WCAG Working Group Consensus Procedure


This document explains the decision process of the WCAG Working Group.

The Working Group strives to reach unanimous agreement. However, at times this is not possible, and for the sake of continuing to work on important topics the group must arrive at a consensus decision and move forward. In the course of establishing consensus it is critical that all participants have the opportunity to express their views for consideration so that all relevant information can be used in arriving at the conclusion. It is important to clarify the difference between unanimity and consensus as the distinction is relevant. Consensus refers to general agreement, which may not be entirely unanimous, and within the WCAG Working Group consensus can be achieved by responding to and resolving objections from group members through this process.

  1. Discussion on a topic proceeds until the chairs believe that all points of view have been expressed and the group has considered the variety of information presented. Depending on the topic, this discussion may take a couple of days or a couple of weeks, or more.
    1. Discussion can take place in any recognized channel of the Working Group including email on the WCAG mailing list, comment threads for GitHub issues or pull requests, or on Working Group calls.
  2. When the chairs believe that the group is ready to come to a decision they announce a Call for Consensus by email to the Working Group's mailing list. The Call must remain open for a minimum of two working days.
    1. The Call will contain pointers to the relevant discussion. This may include links to GitHub issues or pull requests, WCAG surveys, email threads, or meeting minutes.
    2. A resolution recorded in a WG teleconference may precede a Call for Consensus, but it may not replace the official Call for Consensus.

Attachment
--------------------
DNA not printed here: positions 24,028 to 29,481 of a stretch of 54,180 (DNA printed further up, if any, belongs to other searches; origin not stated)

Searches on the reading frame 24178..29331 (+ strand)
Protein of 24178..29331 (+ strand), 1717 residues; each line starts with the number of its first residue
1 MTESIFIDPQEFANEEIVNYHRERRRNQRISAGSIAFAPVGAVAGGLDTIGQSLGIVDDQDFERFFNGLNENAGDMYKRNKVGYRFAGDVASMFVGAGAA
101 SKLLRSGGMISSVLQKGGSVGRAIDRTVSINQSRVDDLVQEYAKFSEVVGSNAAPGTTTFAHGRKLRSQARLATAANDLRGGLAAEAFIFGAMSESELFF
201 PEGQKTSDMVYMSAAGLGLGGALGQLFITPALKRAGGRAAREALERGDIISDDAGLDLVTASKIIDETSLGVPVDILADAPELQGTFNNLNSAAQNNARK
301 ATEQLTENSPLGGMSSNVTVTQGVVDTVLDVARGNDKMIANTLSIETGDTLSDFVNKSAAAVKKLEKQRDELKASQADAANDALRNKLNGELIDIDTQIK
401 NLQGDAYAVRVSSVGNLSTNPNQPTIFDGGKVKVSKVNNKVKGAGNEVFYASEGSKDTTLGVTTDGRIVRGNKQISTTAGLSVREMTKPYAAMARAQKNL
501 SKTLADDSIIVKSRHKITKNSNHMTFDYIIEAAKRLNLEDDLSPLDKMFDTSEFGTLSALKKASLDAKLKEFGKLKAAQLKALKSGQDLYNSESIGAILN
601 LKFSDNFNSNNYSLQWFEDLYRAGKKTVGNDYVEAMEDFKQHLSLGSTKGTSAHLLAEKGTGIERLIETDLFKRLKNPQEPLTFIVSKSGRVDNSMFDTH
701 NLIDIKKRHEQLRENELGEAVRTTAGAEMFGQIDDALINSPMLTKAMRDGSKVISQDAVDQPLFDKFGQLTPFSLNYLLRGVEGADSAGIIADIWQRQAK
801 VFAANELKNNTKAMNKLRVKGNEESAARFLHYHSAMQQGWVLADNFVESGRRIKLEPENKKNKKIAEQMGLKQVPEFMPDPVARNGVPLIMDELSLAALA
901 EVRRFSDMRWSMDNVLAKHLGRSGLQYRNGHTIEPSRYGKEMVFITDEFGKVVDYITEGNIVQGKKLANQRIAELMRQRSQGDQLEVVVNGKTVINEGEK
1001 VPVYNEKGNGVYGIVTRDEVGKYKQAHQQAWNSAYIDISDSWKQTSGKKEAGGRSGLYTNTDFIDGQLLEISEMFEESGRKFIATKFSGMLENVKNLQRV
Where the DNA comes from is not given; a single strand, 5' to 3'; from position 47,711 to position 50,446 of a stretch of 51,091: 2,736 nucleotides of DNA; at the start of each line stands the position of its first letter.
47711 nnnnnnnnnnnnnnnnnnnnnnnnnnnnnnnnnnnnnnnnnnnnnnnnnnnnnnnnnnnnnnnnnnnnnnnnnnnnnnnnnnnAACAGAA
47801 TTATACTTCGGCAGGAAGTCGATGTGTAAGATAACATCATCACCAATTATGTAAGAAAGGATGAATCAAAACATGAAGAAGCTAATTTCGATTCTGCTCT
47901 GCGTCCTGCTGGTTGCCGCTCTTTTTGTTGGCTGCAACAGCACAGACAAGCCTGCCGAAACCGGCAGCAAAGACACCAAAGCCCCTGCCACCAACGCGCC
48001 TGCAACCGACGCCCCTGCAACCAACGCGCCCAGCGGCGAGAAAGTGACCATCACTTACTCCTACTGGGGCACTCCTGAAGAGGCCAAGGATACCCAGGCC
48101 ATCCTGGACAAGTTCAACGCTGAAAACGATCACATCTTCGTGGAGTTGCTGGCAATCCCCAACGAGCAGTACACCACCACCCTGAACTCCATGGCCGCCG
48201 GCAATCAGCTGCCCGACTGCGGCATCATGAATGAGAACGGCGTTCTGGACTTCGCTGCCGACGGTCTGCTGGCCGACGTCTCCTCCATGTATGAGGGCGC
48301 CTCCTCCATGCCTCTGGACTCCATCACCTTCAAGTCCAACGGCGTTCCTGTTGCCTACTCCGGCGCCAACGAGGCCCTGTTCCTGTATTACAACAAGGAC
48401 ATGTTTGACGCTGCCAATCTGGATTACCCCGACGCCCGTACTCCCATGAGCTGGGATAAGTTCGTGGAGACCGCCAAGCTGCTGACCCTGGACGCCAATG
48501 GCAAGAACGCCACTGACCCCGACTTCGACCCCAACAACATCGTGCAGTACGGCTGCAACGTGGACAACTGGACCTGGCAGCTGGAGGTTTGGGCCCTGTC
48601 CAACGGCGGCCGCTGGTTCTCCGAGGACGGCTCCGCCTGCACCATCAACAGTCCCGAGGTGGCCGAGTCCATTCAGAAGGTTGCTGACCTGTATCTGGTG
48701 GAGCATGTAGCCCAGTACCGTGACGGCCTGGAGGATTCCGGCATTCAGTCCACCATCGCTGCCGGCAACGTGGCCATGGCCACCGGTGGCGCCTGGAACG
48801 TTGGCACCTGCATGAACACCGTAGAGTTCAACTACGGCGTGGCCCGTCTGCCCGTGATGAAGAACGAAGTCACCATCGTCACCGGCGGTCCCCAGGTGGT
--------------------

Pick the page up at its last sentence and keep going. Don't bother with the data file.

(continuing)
3. Issues that are regarded as editorial by the Chairs do not require a Working Group decision in order for the Chairs to address, and thus do not require a Call for Consensus. If there is disagreement by participants on whether something is editorial this can be brought to the attention of the chairs either privately or in the context of the wider group.
  3. Evaluating the Call for Consensus:
    1. If no objections are received by the deadline, the draft decision becomes a formal decision of the Working Group.
    2. If objections are received but the chairs believe the objections have already been considered and addressed and there is an overall consensus, the draft decision becomes a formal decision of the Working Group with objections. Objections are recorded as an appendix to the formal decision.
    3. If objections are received that the chairs believe present substantive new information, or if the chairs believe there is not a clear consensus in the Working Group they will reopen the discussion.
  4. The Working Group chairs record the Formal Decisions on the WCAG Decisions page on the wiki.

During discussion on a topic, participants are welcome to raise objections freely to help ensure that all available information can be considered and contribute to the best possible decision. However, when the chairs issue a Call for Consensus, objections should not be raised unless the individual strongly believes the decision is the wrong one in spite of discussion, and the individual cannot "live with" the decision. Compromise on points that the individual considers suboptimal but can "live with" is an essential part of group decisions that must meet various requirements.

If a participant believes the Chairs have not exercised sound judgment in following this policy, they should express their concern first to one of the Working Group Chairs, escalating if needed to the WCAG staff contact, and escalating if needed to the W3C Accessibility Domain Lead.